College of Law

Student perseveres to complete degree despite obstacles

Posted December 4, 2017

The past few years of Zach Campbell’s life have been a lesson in perseverance.

As the son of divorced parents, he spent much of his childhood divided between two states—Tennessee, where his father was a farmer; and Texas, where his mother worked in corporate communications with American Airlines.

Campbell, who will graduate this month with a law degree from UT’s College of Law, describes his mother as the more practical, business-minded parent, while his father possesses an undeniable sense of adventure.

Neither of his parents completed college degrees, but his mother was committed to seeing her son excel with his education.

“My mom has always told me, ‘you need to go get your education first and then you can do whatever you want,’” he said. During his undergraduate days, he remembers “she’d always escort me to the gate at the airport because she was always afraid I was going to run and go do something fun.”

It is because of his mother’s commitment and encouragement that Campbell says he has persevered.

During the past four years, he’s endured two torn ACLs, surgery to repair them, and complications with the second surgery. But the most overwhelming challenge Campbell has faced has been the death of his mother who in February unexpectedly passed away while she slept. She died on the weekend of her son’s 25th birthday.

“People have been far kinder to me about it than I deserve,” he said. “It’s such a horrible experience, but you have to try to learn something from it. I just can’t be debilitated with it.”

Following his mother’s death, Campbell took a week off of school but then quickly jumped back into his study routines.

He’s worked with the college’s Legal Clinic and assisted with preparations for the fall expungement clinic, where in one day UT faculty and students offered legal counsel to more than 500 members of the Knoxville community.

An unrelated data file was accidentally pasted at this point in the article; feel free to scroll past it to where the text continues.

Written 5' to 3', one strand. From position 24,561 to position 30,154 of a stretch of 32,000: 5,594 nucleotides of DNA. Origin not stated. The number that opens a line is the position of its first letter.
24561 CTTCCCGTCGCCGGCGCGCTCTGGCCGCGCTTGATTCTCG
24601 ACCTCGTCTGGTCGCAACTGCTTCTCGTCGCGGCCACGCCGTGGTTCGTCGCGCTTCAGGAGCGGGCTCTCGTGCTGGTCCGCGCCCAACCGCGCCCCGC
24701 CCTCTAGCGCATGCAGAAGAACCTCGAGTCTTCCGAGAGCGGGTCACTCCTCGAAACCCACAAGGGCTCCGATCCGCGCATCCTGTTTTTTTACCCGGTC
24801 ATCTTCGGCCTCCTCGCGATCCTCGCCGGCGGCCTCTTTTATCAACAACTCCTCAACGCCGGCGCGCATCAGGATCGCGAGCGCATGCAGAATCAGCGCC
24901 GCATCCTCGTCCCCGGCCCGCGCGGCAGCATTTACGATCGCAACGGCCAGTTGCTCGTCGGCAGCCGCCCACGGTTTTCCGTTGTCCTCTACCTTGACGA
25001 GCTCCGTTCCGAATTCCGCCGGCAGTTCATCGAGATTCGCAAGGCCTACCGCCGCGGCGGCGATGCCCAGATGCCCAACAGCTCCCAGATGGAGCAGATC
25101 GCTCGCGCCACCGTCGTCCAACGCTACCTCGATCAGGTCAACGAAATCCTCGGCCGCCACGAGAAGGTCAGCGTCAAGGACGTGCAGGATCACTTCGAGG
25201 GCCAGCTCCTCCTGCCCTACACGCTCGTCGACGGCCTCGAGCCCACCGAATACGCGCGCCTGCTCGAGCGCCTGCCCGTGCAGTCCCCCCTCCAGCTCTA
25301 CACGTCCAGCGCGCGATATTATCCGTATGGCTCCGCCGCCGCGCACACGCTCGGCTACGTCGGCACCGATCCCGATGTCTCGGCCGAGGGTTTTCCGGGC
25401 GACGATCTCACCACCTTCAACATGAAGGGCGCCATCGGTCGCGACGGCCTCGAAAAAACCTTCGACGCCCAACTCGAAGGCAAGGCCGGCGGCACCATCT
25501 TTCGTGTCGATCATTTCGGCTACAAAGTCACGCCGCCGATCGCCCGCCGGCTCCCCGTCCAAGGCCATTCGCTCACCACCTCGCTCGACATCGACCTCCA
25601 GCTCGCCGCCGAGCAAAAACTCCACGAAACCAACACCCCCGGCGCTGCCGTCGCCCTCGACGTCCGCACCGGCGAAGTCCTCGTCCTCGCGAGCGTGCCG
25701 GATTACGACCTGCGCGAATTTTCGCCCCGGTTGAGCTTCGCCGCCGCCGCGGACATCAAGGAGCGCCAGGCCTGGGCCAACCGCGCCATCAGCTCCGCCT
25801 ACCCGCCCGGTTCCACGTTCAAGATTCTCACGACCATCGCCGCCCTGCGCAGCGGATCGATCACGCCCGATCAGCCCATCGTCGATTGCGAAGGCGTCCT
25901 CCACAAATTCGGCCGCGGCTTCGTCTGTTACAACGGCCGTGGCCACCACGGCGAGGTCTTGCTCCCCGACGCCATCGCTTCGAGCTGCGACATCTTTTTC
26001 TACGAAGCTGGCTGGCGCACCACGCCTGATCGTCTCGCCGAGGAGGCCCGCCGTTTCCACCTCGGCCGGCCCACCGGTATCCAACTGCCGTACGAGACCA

“Zach is a student who has risen to the occasion,” Legal Clinic Professor Joy Radice said. “He has a real commitment to being here and serving people, and he’s really touched me with his dedication.”

Campbell says it’s because of his mother’s influence that he strives, like her, to appreciate people’s differences and to work with “streamlined precision and a minimalist approach to resources.”

That philosophy, and the misfortune of his cousin, who suffered a debilitating injury in a traffic accident, influenced him and classmate Jessica Baker to create a handbook for individuals confronting the Social Security disability system. Professor Becky Jacobs oversaw their work in her Community Lawyering course.

“The handbook has been disseminated widely,” Jacobs said. “Their work has had an impact.”

Both the Tennessee Bar Association and the Tennessee Alliance for Legal Services praised the handbook as a public education resource, Jacobs said. It has been provided to a number of Tennessee legal organizations including the Legal Aid Society of Middle Tennessee and the Cumberlands, West Tennessee Legal Services, and the Legal Aid Society of East Tennessee.

“Zach is just remarkable,” Jacobs said.

Now that Campbell is days away from graduation, he’s giving careful thought to his next steps.

“I have always been torn between the world of global commerce and community service—one stimulated my mind and the other touched my heart,” he said. “My goal in life is to serve both.”

For now, he has accepted a position with KPMG in its Washington, D.C. metro office and will begin working as an associate in mergers and acquisitions tax practice.

While he’s already traveled abroad extensively with trips to India, France, England, South America, China, Australia, Indonesia, and Africa, he said hiking the entire Appalachian Trail and visiting Antarctica are on his bucket list.

But perhaps more importantly, he’ll now have the time he needs to come to terms with his mother’s death, having completed the education she insisted he attain.

“I’ve never been in the real world, and now I’m starting my life without my mom—my biggest support squad,” he said. “These past few months have been the toughest, but I think with all I’ve been through, Tennessee is the only place I could have gone that would have supported me through this.

“UT has been a great place for me to be.”